A piano tuner hears a beat every
1.00 seconds when listening to a 164-hertz frequency tuning fork and a single piano
string. What is the frequency of the string
if it is of a lower frequency than the tuning fork?
In this scenario, the tuner is
hearing a beat every 1.00 seconds. That means the beat has a frequency
of 1.00 hertz. We can recall that beat frequency,
𝑓 sub 𝐵, is equal to the difference between the frequency of the one tone being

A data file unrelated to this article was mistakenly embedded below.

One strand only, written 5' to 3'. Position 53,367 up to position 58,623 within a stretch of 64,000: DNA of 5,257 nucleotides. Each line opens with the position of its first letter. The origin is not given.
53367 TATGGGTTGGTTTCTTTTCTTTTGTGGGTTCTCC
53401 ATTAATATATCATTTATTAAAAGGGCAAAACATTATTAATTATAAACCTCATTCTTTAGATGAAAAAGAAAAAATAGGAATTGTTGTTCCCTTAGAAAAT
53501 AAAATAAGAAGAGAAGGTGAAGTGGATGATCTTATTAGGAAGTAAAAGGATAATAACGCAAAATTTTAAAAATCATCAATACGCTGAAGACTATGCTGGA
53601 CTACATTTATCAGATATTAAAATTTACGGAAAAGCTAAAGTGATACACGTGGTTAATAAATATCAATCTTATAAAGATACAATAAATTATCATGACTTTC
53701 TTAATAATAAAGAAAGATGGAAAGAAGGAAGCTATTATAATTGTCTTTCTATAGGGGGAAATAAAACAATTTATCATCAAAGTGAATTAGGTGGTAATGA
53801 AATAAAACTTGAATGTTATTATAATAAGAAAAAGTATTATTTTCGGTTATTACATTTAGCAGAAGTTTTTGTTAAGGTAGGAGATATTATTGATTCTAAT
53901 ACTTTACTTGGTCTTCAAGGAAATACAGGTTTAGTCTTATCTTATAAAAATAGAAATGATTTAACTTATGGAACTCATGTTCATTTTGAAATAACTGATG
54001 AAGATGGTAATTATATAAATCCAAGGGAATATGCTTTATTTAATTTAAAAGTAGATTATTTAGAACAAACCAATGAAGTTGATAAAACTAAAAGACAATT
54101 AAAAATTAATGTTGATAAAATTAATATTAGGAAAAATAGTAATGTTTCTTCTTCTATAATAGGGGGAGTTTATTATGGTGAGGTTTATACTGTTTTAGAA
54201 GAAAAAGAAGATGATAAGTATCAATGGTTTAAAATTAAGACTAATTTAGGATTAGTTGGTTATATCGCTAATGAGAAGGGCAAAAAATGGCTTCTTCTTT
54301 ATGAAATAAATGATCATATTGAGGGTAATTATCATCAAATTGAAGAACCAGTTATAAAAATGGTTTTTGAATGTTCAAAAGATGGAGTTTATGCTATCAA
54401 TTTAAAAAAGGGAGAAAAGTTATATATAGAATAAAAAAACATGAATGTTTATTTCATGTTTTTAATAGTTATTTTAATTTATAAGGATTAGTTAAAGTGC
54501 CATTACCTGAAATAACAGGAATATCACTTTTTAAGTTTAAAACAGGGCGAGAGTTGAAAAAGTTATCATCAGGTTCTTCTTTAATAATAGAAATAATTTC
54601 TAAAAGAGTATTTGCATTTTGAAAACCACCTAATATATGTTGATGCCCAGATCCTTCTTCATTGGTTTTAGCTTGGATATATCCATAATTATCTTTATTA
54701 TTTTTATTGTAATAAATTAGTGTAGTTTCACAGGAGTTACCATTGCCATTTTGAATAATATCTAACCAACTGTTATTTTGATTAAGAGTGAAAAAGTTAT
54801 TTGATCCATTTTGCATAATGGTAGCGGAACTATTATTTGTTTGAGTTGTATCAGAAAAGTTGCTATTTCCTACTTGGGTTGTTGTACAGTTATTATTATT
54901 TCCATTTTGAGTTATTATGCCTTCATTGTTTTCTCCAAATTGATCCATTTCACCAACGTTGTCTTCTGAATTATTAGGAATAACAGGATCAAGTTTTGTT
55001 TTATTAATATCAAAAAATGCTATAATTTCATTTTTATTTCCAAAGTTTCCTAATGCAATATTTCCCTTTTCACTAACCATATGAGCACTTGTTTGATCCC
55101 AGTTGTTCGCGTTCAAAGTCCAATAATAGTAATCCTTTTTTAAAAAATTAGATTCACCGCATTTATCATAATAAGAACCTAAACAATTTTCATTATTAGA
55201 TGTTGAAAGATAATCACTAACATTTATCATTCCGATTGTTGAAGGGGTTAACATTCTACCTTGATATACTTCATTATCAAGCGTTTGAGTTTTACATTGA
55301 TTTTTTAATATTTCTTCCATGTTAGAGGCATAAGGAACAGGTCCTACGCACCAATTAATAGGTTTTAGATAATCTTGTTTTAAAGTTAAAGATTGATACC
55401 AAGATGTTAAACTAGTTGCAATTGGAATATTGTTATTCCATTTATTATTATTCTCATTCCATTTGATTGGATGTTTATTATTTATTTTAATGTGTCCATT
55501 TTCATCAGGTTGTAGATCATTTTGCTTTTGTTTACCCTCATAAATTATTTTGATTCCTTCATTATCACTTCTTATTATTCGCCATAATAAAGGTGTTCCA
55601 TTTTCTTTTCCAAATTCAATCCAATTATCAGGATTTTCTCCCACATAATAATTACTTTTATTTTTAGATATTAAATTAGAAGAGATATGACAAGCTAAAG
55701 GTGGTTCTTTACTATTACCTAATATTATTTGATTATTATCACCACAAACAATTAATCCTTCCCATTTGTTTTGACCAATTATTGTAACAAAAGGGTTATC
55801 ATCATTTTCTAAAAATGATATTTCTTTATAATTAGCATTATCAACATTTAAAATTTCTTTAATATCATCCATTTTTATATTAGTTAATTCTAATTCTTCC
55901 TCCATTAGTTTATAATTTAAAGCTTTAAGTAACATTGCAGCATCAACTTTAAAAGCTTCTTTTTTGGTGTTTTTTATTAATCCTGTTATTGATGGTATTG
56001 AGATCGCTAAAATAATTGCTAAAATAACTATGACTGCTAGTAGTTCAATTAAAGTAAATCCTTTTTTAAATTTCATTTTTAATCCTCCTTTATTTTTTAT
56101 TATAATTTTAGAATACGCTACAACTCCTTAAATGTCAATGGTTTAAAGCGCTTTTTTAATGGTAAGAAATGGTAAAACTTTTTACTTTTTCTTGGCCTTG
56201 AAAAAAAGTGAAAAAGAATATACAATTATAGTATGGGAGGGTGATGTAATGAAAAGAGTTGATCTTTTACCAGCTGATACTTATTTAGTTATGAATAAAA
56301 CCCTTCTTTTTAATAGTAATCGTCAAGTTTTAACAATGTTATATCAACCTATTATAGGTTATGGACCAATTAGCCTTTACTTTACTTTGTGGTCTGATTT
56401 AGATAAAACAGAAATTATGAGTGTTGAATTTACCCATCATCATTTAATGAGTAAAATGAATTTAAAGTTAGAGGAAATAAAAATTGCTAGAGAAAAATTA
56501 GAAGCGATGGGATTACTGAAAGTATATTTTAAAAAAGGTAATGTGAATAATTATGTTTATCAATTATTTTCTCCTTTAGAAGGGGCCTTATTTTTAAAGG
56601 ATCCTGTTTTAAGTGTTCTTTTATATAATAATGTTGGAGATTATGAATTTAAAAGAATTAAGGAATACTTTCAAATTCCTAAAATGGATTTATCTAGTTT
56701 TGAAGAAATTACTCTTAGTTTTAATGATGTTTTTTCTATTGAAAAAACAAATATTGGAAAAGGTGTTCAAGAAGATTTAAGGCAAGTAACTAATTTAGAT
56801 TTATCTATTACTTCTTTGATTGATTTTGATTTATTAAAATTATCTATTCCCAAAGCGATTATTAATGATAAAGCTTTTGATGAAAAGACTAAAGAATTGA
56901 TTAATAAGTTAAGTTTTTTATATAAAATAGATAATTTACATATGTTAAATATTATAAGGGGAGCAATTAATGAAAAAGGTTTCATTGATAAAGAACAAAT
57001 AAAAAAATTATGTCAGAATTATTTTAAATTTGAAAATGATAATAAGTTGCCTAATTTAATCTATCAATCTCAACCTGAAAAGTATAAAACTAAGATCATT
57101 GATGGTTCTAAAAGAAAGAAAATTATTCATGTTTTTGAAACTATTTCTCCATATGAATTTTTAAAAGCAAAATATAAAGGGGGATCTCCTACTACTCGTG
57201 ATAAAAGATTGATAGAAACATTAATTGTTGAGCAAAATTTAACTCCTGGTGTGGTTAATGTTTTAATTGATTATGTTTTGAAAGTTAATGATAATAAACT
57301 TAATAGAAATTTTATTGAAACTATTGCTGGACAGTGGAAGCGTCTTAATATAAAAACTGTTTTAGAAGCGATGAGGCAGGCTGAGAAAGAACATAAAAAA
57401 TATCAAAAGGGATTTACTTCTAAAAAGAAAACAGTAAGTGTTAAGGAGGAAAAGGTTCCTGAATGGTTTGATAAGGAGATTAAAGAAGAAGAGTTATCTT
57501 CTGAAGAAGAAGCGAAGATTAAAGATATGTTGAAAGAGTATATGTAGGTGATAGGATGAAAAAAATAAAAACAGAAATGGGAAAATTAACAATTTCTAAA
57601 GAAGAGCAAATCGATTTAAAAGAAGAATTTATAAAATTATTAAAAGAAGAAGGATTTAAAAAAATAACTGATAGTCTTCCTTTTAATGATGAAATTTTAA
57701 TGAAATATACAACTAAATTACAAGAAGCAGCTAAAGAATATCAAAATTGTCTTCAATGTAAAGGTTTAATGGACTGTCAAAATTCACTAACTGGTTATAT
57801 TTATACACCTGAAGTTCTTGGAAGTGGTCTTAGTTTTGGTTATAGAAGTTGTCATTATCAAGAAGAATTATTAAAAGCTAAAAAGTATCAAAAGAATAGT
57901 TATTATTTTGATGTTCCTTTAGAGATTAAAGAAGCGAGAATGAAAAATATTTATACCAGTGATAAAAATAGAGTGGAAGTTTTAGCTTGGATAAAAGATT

mixed and the frequency of the other tone. And in case 𝑓 two is greater than
𝑓 one, we put absolute value bars around this difference. Since the tuner in our example
hears a beat every 1.00 seconds, that means there’s one complete wave cycle each
second, or that this beat frequency is 1.00 hertz.
By our beat frequency equation, we
can say that this is equal to 164 hertz, the frequency of the tuning fork, minus the
frequency of the piano string, which we’ve called 𝑓 sub 𝑠. Rearranging, we can say that 𝑓 sub
𝑠 is equal to 164 minus 1.00 hertz, or 163 hertz. That’s the frequency of this piano
string before it’s tuned to the tuning fork.